Tuesday, June 17, 2008

Opera is THE browser for Linux

Ever since my “big switch” away from Windows a few years ago, I couldn't help but notice how much worse, quality wise, Firefox worked on Linux as compared to its Windows version. Don't get me wrong, Firefox on Ubuntu is not a bad piece of software – I use it heavily and usually I have multiple windows open in several desktops each with multiple tabs. Sure it crashes once or twice day, not a big deal. I even like occasional crashes. Crashes are exciting, they add a little bit of spice to every day's perfectness of my computing environment. :-)

What's been killing me though, wasn't that – it was what I call a “800Mz scrolling” problem. When I am on a battery, the laptop naturally is trying to preserve some power and switches to a conservative CPU scaling governor which likes to stick to 800Mz unless applications absolutely need more. Which is fine, most laptops do that. Except that Firefox on Linux really needs a lot of CPU power to scroll pages. This is kind of ridiculous, since scrolling has been done (mostly) by graphics hardware on Windows for the last 15 years, but FireFox on Linux demands 2Gz of CPU horsepower to scroll a freaking page, unless it's something as trivial as http://google.com.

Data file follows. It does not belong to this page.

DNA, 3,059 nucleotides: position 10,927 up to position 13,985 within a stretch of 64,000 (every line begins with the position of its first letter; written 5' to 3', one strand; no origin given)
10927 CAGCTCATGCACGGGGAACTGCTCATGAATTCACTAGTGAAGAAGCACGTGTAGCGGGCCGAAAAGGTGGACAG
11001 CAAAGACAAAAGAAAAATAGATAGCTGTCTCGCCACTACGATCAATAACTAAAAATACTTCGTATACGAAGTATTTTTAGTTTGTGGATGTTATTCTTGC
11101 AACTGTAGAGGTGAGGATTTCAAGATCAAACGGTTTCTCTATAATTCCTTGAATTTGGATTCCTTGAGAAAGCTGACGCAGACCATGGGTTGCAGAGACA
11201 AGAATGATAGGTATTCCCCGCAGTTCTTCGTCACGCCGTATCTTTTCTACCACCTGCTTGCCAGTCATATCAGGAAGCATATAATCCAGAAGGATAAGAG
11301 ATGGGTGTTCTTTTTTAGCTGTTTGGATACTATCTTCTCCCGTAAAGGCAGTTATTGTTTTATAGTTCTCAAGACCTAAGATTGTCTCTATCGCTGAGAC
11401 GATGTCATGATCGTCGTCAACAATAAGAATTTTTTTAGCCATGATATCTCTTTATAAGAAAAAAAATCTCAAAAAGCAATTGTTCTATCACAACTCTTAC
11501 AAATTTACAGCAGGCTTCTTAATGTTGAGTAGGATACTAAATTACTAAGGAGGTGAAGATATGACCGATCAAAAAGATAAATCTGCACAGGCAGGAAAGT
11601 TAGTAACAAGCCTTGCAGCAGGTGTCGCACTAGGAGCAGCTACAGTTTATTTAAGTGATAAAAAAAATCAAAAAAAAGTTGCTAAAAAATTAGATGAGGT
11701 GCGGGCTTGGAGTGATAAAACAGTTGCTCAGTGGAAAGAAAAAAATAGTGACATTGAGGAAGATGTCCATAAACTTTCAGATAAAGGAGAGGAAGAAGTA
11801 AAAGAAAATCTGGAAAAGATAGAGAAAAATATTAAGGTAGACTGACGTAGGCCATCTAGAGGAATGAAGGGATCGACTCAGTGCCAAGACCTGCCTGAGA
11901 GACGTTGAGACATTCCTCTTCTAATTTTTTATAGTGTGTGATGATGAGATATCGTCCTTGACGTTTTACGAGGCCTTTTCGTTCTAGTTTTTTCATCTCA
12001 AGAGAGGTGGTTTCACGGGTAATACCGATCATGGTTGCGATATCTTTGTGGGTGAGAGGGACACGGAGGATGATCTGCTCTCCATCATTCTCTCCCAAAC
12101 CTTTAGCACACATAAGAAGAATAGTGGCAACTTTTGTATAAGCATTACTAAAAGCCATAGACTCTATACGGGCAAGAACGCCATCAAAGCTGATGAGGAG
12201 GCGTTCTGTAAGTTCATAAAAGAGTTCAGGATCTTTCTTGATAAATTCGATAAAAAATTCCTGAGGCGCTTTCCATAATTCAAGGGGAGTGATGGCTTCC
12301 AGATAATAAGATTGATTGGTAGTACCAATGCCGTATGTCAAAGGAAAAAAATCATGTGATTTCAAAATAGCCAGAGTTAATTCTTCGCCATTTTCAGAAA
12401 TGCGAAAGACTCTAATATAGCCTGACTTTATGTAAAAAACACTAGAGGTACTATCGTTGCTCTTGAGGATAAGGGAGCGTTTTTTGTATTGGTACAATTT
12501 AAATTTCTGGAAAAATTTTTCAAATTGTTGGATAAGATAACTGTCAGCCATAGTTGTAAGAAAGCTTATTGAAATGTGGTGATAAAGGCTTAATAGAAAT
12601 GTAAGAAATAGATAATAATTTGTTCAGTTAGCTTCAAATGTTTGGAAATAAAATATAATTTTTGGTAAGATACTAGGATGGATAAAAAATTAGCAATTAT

Find a moderately heavy web page, quickly scroll up and down using the strip on a touchpad's left side and watch for 10 seconds – FF will be scrolling, turning your 800Mz Core Duo2 into 386SX 32Mz relic. I run Windows on VirtualBox, and “virtual WinFirefox” is many times more responsive than it's native Linux version, it scrolls web pages quickly dammit...

So one day and installed the latest Opera. Again. This wasn't my first time though, I've done it before and every time I get turned off by how foreign and ugly Opera always feels: the hotkeys were always wrong, UI didn't resemble any other applications on Windows or Linux, the whole package felt like it just landed from Mars.

The latest version is different. Alt+D finally took me to the address bar by default. Backspace took me to a previous page. UI was still butt-ugly, but it took me only a few seconds to find a theme that looked great, right there in “Tools/Appearance”, no googling required. The mandatory ad blocker is built-in and filters are easily discoverable. Most hot keys were already in place and a few missing ones were easy to add.